I bought my house in 2003 for $427,000. I filed for Chapter 13 bankruptcy and tried to modify my loan, but the bank did not agree. As a result, the bank told me that I had to short-sale the house or "cash-for-keys." I decided to short-sale the home, but that is still pending. Meanwhile, I had tenants living there for the last two years. As soon as they got wind that I was going to short-sale the home, they stopped paying rent.
I have served them with 60-day notice to vacate (which was actually 57-day notice), and a 30-day notice to vacate. They have not paid rent since September 2015.
Should I serve a 3-day notice to pay or quit? What are my options.
They are still obligated to make the payments to you as their landlords sure still the owner and they are still the tenant. If they do not pay you than you can consider pursuing an eviction based on nonpayment. Talk to a local landlord-tenant attorney for their assistance.
As Mr. Sullivan states, they are obligated to pay you rent. Generally, you are only required to serve a three-day notice for non-payment of rent. Is there a reason you did not proceed with the UD Complaint once the first 60 days were up? A tenant can use receiving multiple notices as a defense, though I have not seen a judge dismiss a complaint on that basis alone, especially in cases concerning non-payment of rent.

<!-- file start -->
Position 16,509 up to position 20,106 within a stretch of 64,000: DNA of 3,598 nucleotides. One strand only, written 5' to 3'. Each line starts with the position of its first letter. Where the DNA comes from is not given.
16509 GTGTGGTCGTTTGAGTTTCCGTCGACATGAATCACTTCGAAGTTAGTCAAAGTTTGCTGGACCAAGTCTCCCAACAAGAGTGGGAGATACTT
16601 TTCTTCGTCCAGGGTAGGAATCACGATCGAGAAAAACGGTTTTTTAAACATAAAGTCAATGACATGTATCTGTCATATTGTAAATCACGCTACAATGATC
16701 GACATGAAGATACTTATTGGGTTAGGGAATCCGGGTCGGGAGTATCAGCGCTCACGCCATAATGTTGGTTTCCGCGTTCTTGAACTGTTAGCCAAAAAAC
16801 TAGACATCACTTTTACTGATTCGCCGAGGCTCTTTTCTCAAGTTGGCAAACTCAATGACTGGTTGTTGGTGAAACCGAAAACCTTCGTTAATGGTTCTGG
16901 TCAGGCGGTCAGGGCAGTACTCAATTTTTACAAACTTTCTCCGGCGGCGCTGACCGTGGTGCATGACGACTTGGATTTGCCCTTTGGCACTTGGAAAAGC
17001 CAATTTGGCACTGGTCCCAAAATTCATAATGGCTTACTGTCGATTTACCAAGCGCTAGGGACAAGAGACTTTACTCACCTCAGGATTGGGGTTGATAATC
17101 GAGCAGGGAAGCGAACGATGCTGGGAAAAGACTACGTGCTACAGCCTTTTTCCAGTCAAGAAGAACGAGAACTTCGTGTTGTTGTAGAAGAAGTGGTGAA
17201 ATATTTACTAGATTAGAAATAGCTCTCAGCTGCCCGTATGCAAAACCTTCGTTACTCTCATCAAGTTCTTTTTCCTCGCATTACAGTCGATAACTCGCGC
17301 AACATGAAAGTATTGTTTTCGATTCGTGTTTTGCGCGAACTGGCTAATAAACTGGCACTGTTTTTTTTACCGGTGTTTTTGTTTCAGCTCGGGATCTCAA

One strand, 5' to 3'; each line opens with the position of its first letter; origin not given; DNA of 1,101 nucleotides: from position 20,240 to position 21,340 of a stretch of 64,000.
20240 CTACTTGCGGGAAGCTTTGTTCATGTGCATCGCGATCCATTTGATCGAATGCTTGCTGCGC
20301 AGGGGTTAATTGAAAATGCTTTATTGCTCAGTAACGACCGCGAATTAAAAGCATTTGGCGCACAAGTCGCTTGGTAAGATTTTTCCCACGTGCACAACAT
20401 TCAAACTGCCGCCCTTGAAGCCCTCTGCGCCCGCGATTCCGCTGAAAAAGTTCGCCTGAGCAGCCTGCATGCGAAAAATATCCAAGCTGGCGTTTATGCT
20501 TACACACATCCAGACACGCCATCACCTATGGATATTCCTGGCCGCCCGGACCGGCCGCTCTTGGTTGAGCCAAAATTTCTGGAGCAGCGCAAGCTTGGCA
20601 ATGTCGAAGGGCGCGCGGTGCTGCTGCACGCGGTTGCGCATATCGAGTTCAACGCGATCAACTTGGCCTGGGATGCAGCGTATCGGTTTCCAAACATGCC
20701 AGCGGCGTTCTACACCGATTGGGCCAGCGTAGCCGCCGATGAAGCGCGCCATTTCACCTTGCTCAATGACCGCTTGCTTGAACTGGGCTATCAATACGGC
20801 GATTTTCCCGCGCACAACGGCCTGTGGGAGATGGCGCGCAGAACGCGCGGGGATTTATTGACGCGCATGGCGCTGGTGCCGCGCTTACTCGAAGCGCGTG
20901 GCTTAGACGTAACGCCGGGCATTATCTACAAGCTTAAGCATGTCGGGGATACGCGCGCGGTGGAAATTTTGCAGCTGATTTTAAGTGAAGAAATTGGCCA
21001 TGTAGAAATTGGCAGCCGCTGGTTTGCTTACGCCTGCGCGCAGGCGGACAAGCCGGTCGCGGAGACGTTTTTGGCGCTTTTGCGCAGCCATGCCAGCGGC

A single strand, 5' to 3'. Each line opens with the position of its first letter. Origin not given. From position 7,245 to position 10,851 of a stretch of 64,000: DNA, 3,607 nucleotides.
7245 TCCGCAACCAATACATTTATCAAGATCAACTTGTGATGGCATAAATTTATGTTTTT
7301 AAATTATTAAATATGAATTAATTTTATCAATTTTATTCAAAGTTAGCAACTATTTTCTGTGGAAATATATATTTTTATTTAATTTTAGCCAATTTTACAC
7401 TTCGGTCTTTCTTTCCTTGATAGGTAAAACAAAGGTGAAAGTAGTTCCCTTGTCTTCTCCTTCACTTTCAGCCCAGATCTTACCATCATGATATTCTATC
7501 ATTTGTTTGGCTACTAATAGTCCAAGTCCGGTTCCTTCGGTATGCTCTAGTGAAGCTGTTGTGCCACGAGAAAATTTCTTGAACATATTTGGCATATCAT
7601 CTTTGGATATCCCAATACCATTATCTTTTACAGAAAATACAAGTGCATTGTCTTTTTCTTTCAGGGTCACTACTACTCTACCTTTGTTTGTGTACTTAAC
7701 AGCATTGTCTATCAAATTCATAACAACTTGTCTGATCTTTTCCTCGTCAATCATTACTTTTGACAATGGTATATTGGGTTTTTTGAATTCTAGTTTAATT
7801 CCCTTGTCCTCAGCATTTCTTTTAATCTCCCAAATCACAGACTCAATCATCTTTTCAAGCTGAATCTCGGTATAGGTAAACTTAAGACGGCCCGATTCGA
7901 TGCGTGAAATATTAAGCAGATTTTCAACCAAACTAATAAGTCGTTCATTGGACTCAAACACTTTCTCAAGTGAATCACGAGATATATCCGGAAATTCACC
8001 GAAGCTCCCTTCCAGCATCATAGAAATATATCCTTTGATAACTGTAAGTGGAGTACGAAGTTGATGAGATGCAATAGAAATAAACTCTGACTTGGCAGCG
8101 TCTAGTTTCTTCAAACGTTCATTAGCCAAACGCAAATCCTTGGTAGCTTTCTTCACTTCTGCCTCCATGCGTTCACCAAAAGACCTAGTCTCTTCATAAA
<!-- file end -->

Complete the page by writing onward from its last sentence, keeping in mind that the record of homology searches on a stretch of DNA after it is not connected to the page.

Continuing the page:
The answers provided do not constitute comprehensive legal advice nor does it establish an attorney-client relationship.
The regular landlord tenant law still apply. Retain an experienced CA landlord-tenant attorney to guide you.
Use AVVO's Find a Lawyer tool to select a qualified attorney. Good luck.
If you found this Answer helpful, please mark it as "Best Answer" Please be advised that the answer above is only general in nature cannot be construed as legal advice, given that not enough facts are known. It is your responsibility to retain a lawyer to analyze the facts specific to your particular situation in order to give you specific advice. Specific answers will require cognizance of all pertinent facts about your case. Any answers offered on Avvo are of a general nature only, and are not meant to create an attorney-client relationship.
Years licensed, work experience, educationLegal community recognition
Peer endorsements, associations, awardsLegal thought leadership
Publications, speaking engagementsDiscipline